Sadly, our human history of how has not been stellar. Instead of listening for the opportunity, learning the personal biography of hurt that each of them carries, and then inviting your Spirit to heal, we unknowingly or uncaringly encourage a more divisive cycle, sifting and censuring the right from the wrong, the best from the worst, the privileged from the unwanted. Our churches and our institutions separate out those who don’t quite fit our expectations, don’t exactly match our theology or our social constructs. Not that we won’t assist them, we just won’t engage them on a deeper, more sacred level, becoming familiar with their personal creation story, daring to inquire of their salvation, whether or not they are even alert to the need for redemption, being bold enough if they say, “not interested” to hear the honest individual reply in follow up to, “why not?”
Is this the lesson-complete, Teacher? Or is there something more that I’m to receive? I confess that I have spiritually marginalized others…but can others acknowledge that they have denigrated my deeper values? Can we, every one of us, have the courage to admit that the spiritually marginalized are not just them…it is us. And what we have done to one another, we have then done to you.
Forgive us, for we still don’t know what we’re doing…without you.
Lord, I know that all of this is not just about listening, watching, and critiquing. It is as much about doing. That means some action on my part. I want to write about this and will dwell on the subject over a longer course of time. I desire to develop a more concise definition of what it means to be Spiritually Marginalized. But beyond that, you are inspiring in me a new hunger to engage the disengaged, to offer a reliable sanctuary for those who feel they have had their voices muted, their beliefs squelched. I want to invite and openly share in a deeper discourse, where even the faith and practices of those who believe openly and bravely in you may be safely shared without condemnation or reprisal toward their convictions.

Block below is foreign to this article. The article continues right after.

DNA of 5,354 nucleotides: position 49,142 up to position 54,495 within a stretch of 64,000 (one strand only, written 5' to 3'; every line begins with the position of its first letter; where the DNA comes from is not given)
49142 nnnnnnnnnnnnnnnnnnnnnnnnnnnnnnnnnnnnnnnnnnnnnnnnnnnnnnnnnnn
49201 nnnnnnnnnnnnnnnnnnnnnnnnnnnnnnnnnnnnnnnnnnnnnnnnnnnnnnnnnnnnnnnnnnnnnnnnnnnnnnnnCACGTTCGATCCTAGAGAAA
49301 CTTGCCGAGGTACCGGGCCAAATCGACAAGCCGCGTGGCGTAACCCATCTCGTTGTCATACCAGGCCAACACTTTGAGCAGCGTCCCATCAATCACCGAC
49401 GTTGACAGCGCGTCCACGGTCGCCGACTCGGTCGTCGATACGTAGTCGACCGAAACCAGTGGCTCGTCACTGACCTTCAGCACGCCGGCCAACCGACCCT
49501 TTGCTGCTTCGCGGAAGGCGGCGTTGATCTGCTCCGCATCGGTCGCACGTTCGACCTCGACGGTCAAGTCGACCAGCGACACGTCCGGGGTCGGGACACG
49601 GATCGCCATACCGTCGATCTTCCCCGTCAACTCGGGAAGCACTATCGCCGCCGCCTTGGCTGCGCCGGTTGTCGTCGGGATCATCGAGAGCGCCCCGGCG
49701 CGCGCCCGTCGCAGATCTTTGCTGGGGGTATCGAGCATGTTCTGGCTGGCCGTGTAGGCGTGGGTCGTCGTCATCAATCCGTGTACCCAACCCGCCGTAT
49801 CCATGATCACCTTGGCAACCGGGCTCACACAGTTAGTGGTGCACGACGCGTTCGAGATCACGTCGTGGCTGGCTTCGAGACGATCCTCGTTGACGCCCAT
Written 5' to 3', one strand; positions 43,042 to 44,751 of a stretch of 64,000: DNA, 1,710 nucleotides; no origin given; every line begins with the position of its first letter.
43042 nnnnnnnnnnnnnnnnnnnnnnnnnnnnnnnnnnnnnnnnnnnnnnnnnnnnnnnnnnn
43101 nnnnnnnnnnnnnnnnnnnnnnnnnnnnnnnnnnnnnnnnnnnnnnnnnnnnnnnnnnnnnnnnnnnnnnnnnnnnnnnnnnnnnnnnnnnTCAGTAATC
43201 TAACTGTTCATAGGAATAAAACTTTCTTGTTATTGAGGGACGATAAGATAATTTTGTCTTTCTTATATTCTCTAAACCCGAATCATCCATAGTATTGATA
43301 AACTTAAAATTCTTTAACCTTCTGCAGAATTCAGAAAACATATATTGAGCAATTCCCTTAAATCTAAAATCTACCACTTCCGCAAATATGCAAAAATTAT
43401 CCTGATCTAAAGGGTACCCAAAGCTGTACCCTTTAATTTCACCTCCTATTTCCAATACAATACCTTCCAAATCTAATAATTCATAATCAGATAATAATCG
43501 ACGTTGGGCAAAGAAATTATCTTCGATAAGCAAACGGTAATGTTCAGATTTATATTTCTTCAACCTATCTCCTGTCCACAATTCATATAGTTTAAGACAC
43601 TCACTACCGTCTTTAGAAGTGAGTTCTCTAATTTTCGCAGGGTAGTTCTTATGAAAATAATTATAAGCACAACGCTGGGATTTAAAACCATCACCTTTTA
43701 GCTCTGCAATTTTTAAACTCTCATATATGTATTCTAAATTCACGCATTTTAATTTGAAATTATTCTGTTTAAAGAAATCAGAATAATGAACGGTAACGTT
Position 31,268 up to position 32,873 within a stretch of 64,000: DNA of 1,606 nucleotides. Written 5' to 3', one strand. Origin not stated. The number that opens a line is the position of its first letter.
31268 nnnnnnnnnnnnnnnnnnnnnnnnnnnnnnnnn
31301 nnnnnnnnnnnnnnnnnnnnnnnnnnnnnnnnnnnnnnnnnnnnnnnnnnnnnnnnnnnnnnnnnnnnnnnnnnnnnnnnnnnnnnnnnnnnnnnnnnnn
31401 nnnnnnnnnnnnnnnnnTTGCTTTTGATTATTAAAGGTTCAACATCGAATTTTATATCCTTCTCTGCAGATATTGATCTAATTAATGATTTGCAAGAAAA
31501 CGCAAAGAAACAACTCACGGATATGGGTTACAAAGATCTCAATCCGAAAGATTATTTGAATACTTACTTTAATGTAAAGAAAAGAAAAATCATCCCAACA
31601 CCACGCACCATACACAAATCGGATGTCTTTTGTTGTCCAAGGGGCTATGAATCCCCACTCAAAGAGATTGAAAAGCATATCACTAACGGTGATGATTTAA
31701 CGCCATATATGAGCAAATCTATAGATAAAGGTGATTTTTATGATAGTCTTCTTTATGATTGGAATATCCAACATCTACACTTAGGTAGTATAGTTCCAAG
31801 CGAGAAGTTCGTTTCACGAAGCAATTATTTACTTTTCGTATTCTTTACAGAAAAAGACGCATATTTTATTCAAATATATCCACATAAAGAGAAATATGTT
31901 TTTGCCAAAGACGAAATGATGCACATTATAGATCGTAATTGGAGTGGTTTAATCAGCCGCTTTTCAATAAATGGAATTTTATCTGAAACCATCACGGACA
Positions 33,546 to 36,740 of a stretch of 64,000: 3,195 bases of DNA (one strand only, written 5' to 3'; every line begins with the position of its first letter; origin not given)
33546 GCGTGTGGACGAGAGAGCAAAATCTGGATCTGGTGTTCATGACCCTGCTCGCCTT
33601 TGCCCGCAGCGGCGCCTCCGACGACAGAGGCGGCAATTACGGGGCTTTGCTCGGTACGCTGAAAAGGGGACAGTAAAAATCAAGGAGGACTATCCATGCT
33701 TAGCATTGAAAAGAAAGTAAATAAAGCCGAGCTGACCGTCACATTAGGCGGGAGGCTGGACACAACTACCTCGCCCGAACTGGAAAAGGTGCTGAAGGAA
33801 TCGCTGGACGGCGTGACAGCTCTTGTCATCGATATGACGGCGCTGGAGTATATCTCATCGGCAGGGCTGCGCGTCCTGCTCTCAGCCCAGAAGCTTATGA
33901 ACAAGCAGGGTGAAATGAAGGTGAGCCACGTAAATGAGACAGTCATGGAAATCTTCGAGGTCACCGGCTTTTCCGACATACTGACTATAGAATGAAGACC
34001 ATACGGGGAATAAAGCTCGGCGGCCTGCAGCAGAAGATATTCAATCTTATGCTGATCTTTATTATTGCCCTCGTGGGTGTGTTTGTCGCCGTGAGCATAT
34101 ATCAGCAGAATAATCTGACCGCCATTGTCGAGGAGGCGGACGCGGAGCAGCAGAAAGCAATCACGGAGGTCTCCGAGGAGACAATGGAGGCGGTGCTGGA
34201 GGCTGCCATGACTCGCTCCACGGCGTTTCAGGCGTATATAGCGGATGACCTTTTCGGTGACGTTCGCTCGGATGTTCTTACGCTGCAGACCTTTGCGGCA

And finally, Jesus, since I started with the subject; what does this all have to do with the season of Christmas? This is the season of joy, right? We are supposed to be all about hope and peace. Yet the number of suicides and crimes, the callous way we rush to parties and ambitiously aspire to either give or receive the shiniest gifts, suggest that we are either ignorant of, or resistant to the true purpose of your arrival…your offering of redemption to all who have ever been sidestepped or trampled upon by others. Ironic isn’t it, that all of us fit both the definition of “belittled” and “belittler”? Yet you loved us enough to offer your own marginalized life as a sacrifice for ours.
Thank you for your humble example and your open arms, Lord, that I, and any marginalized journeyer willing to approach, may find a home of truth in the message of your good-will. I pray now in invitation, for others to respond. Let the dialogue begin!
“Come to me, all who labor and are heavy laden, and I will give you rest. Take my yoke upon you, and learn from me, for I am gentle and lowly in heart, and you will find rest for your souls. For my yoke is easy, and my burden is light."
Peace and Good News from Him to us,